Alliance Profiled in ALIVE East Bay

August 01, 2009

Local Alliance of CEOs Provides Growth Opportunities

If there is one universal truth for CEOs, regardless of the size of their business, it's that life can be very lonely.  There are no peers on whom to lean within the company when making difficult decisions, and there can be lots of private agendas in play when asking for input from board membrs or subordinates.

Enter Alamo resident Paul Witkay and his Alliance of CEOs, based in Walnut Creek.  A CEO from before his formation of the Alliance in 1996, Witkay, 54, had been a top executive with global international companies and also ran a regional healthcare company.  His exposure to high-level CEO conferences in the early 90s provided the inspiration to form an organization where CEOs could come together to share ideas and experiences that would help their own companies battle through the issues of the day.

"Alliance of CEOs delivers real-life, interactive business cases in their behind-closed-doors group meetings," Witkay said.  "We offer complete confidentiality and the opportunity to work through tough issues in an environment of candor, respect, vision, purpose and brainstrorming.  Sometimes the greatest value occurs when a team of CEOs is helping a colleague, and someone offering the help is able to relate that situation to an issue in his or her own business.  There is an incredible level of knowledge and experience within our groups, and the direct and honest approach we insist upon almost always leads to new thinking and creative, effective results."

The Alliance has grown to more than 250 CEOs who run companies ranging in size from small, private companies to multibillion dollar global, public conglomerates.  "Diversity is a core value of the Alliance," Witkay said.  "The best-selling book, The Medici Effect, which discusses how breakthrough ideas are generated when diverse ideas, concepts and cultures intersect, is a model for our interactions."

Witkay also stresses that the Alliance is not for every CEO.  "I've met at least 2,500 CEOs since 1996, and I get to know them very well before they are invited to join," he said.  Getting to know them well entails a meeting that can last two hours where Witkay or one of the Alliance Regional Directors learns about the prospective member's personal history as well as the candidate's company status, his or her vision for the company, the company's value proposition and how the company presents itself in the marketplace.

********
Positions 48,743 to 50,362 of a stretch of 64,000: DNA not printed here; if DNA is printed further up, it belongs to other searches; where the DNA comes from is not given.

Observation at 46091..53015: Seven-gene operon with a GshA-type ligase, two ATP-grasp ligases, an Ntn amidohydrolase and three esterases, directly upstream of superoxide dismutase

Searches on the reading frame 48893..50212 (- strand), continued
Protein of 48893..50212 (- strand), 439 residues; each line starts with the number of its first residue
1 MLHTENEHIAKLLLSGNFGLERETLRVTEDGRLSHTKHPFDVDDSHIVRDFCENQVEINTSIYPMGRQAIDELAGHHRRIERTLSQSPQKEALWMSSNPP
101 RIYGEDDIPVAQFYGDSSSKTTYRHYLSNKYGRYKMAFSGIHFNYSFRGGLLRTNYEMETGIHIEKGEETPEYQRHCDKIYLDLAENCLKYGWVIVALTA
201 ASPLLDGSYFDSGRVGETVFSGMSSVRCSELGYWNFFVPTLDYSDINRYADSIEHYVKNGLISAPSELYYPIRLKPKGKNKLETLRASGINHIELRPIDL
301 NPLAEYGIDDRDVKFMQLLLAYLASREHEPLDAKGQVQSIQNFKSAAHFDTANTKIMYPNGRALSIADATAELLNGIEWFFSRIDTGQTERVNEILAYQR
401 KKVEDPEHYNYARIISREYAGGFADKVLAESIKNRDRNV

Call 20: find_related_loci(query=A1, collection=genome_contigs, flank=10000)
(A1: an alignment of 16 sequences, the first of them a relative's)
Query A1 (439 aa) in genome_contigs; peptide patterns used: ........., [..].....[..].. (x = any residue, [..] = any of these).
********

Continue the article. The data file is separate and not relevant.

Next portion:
From there, the candidate participates in a mini-brainstorming session so Witkay and his team can see how he or she thinks and decide if there is a fit.  "It's similar to putting together a jazz ensemble," Witkay explained.  "We're looking for diverse voices that will be able to listen to each other and together create beautiful music."

Witkay says members rarely leave after experiencing the Alliance, unless their company is sold or they leave their position.  "Although the average tenure for CEOs has declined to only three or four years, our Alliance members stay in the community for an average of five years and some have been with us 12 years.  We're really an organization of people who happen to run companies - not an organization of companies."

Once invited to join, members pay a $695 one-time enrollment fee and annual dues of either $7,000 or $10,000 depending upon the size of the company and the frequency of their group meetings.

A 30-year resident of the East Bay, Witkay believes it was fortuitous that he started the Alliance in the East Bay - "the most diverse economy in a small geographic area in the world," he said.

"Our initial members ran an incredibly diverse set of companies ranging from heavy industries such as steel, chemicals and paper to high-tech companies in biotech, semiconductors and software.  If we had started in Silicon Valley (a tremendous growth spot in 1996), we would not have attracted the diversity we enjoy in this area.  More than 90 percent of our companies would have been high-tech and the conversations would not have been as enriching."

"Now, as our reach has expanded throughout Northern California, we are adding many high-tech CEOs, but they complement the wide variety of manufacturing and service companies we already have onboard."

While the Alliance CEOs focus most of their attention on deeply strategic business issues, Witkay has learned that big things just seem to happen anytime CEOs gather together.  Therefore, as the Alliance community has grown, a wide variety of events have developed in addition to private group meetings.

"Our community activities enable our members to meet CEOs other than those in their particular groups.  Our social events allow members to get to know their fellow CEOs in a more relaxed environment and sometimes dramatic business events result from the serendipity of two CEOs simply getting to know one another."

According to Witkay, social connections from within the Alliance have on occasion led to eight-figure ventures between CEOs and capital firms.  Three dinners are planned before the end of the year, one each in San Francisco, San Jose and Orinda.

The core of the Alliance, though, is the group meetings.  "There is no substitute for sitting in a room with 8 to 10 very smart, saavy and experienced people as they work their way through a vexing problem.  It's like watching a Harvard Business Case come to life."

By Paul Hirsch